“Art permits you to accept illogical immediacy, and in doing so releases you from chasing after the distant ideal. When this occurs, the effect is exalting.” – Fairfield Porter
There’s a utilitarian charm about Jaik Faulk’s still-life oil paintings that’s as puzzling as it is satisfying. Is it old-hat to paint pictures of flowers and vanitas scenes; or rather, are those just the visual diversions we need? Walking into Faulk’s November 17th opening at Nationale, just days after election night, I was relieved not to be force-fed images of a certain orange demagogue or other equally horrifying contemporary scene.
The show title, I feel alright with azaleas around, pretty aptly describes what’s radical about this group of paintings. When American life seems every bit of the spectacle we’ve been warned about, nothing in Faulk’s paintings bear mark of daily news, or even current art trends for that matter. Nothing’s being sold here (besides, well, the paintings themselves). No dogmatic idea anyway, and this is part of what makes the show a breath of fresh air. The paintings look like they could’ve been made during any era, and yet there’s pretty much no trace of what’s distinctly our epoch. But there are reasons to look closer, to think about the paintings as someone being entertained.
Faulk’s nine I feel alright paintings are provisionally traditional; I think he did this on purpose. They belie a lack of story (for lack of “life”) but in that, they illustrate things that animate the psyche. What Faulk depicts are deathlike: masks, skulls, bottles, wigs, and false magnolias that he made by hand just to paint. There’s no arbitrariness in these things, ontologically, and in the Anthropocene there are implications for every made and natural thing. By Faulk’s having painted them, their distorted compositions are open for different readings — a bit like an imagist’s poem. But these non-objective, pleasantly bleak paintings show a psychic experience rather than dumb perceptual observation that begs no question, requires no feeling.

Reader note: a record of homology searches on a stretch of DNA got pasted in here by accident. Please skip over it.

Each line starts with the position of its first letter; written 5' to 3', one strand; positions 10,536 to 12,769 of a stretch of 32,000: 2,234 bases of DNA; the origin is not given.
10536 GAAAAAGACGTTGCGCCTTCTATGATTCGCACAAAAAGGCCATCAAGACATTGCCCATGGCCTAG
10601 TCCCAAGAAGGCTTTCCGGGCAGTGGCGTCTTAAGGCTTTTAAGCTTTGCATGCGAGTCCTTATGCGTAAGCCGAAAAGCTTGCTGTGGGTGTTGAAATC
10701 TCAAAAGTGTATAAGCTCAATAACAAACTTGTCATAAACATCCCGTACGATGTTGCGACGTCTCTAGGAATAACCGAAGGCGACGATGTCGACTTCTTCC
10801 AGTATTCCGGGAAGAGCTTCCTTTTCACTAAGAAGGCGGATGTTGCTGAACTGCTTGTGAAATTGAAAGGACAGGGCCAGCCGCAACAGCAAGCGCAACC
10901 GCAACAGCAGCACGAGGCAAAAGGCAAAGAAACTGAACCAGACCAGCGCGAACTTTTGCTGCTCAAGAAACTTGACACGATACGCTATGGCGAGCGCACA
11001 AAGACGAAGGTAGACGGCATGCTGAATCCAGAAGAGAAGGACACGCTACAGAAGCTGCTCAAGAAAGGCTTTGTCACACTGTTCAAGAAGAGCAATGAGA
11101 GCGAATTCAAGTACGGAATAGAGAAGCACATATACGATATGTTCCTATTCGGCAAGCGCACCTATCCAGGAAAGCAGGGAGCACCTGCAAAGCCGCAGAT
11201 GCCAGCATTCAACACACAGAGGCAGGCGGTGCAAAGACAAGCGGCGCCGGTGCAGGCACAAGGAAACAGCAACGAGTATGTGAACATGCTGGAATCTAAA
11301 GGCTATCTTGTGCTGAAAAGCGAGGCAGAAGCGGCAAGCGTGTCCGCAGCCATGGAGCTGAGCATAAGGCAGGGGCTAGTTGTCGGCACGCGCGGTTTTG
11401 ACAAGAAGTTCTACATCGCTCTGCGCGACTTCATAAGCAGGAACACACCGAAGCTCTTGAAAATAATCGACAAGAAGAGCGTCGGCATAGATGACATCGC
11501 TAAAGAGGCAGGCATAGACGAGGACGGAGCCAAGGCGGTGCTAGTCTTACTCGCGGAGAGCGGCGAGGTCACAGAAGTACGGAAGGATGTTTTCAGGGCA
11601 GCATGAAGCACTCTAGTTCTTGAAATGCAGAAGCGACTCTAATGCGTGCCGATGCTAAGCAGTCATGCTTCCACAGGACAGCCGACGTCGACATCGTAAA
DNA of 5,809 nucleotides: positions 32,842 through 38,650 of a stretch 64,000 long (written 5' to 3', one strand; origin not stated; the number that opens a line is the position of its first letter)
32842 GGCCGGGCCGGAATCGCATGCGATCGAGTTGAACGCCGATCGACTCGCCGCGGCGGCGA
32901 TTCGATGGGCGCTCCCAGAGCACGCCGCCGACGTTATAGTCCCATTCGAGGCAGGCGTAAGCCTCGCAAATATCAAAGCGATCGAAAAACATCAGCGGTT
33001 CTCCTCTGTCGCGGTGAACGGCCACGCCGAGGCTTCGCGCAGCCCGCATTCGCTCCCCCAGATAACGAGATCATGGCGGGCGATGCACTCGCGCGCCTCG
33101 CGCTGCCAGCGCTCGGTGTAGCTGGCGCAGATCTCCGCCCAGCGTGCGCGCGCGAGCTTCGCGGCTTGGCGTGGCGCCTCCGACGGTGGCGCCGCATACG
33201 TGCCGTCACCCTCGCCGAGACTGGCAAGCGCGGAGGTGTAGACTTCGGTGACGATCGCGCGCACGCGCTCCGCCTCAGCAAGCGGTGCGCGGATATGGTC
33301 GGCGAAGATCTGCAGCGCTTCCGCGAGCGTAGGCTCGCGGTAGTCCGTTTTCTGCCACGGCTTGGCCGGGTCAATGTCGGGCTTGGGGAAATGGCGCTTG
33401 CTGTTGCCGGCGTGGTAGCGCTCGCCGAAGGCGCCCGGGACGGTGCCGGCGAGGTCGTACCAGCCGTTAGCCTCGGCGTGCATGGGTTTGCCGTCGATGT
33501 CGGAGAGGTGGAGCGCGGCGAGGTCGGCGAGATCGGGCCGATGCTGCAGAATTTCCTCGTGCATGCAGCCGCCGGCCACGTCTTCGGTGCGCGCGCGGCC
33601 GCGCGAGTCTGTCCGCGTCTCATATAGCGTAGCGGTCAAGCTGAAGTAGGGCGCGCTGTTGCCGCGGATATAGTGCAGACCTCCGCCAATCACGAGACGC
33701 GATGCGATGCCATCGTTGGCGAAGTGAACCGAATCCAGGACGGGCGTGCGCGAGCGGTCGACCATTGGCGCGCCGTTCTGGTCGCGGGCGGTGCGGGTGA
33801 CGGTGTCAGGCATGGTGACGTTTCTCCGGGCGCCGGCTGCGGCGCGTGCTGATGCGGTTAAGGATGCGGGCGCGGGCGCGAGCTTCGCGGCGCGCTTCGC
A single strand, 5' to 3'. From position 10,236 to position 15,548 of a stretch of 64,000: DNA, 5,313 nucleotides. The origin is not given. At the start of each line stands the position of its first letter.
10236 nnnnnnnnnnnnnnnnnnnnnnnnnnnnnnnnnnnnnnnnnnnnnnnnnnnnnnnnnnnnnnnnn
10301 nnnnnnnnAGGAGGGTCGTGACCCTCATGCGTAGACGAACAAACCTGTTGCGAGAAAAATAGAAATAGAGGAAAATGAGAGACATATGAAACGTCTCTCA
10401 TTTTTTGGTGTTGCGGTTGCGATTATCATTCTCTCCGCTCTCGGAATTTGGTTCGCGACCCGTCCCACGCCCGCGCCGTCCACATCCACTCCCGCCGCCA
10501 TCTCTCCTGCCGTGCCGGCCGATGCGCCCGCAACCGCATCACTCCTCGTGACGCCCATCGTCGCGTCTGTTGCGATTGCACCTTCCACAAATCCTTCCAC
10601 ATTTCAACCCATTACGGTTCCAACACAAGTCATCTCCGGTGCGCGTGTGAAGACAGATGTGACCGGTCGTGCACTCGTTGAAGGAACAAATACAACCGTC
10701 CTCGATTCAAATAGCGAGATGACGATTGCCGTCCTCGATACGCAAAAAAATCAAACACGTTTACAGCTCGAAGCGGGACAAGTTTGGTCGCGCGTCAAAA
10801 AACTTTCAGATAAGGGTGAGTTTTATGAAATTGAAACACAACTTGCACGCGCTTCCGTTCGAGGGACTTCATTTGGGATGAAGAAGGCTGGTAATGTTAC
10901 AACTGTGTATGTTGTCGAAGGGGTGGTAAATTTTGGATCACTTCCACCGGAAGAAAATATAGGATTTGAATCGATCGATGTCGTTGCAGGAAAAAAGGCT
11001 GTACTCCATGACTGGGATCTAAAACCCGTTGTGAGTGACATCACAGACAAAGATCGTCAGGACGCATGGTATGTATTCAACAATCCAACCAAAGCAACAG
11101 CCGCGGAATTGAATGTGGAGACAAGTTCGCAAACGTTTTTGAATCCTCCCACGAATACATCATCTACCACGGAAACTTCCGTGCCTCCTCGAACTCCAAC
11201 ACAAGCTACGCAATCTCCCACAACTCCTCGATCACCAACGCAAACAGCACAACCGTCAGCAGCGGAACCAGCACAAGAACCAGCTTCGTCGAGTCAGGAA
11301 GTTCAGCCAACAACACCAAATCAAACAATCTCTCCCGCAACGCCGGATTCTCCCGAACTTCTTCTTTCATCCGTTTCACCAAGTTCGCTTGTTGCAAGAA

Looking at Faulk’s Dark Skull and Bottle (2016), I imagine a barren landscape littered with like skulls after a dreaded detonation of nuclear weapons, and I wonder, why not paint a skull now? The vanitas theme was made for times like these, and Faulk has put it to thrilling use. The pleasant lala-land of early nineteenth-century style aestheticized still-life scenes are reimagined here by virtue of confounding illogical space-object relations (things often afloat or set apart from ground)—as in Still-Life with Blue Bottle (2016)—and inaccuracies of color perplex and stimulate imagining. In subtle disregard of likeness, Faulk’s deftly chosen hues are a leitmotif: coal- and storm-blue grays, army- and nauseous greens and mummy browns are juxtaposed with fire-oranges, bismol-pinks and ochres that go over well in concert with one another. The paint is impastoed on canvases and wood panels that Faulk made by hand.
In Spiky Still Life (2016), a white paint commingling with pink and grey-green appears to somewhat animally crawl up off of the panel and out of the frame, making some kind of plant-life look like sci-fi via Cézanne. Throughout the show, Faulk’s paintings are true to his twists on a throwback style, and he has avoided what’s fashionable or reactionary. Rather, Faulk’s responsive compositional choices give rise to questions that reveal depth to an otherwise simple group of paintings. Do paintings “matter” today? What is “natural” or even, what is “life”?
In 1960, Fairfield Porter wrote that “since non-objectivity suggests anarchy, it makes a social comment after all,” which is like that saying that goes something like ‘all art is a revolutionary act.’ As we’ve seen, such platitudes can be an impediment to action, but to me, this statement befits what’s worthwhile about Faulk’s chosen medium, style, and all the paintings that make up this show.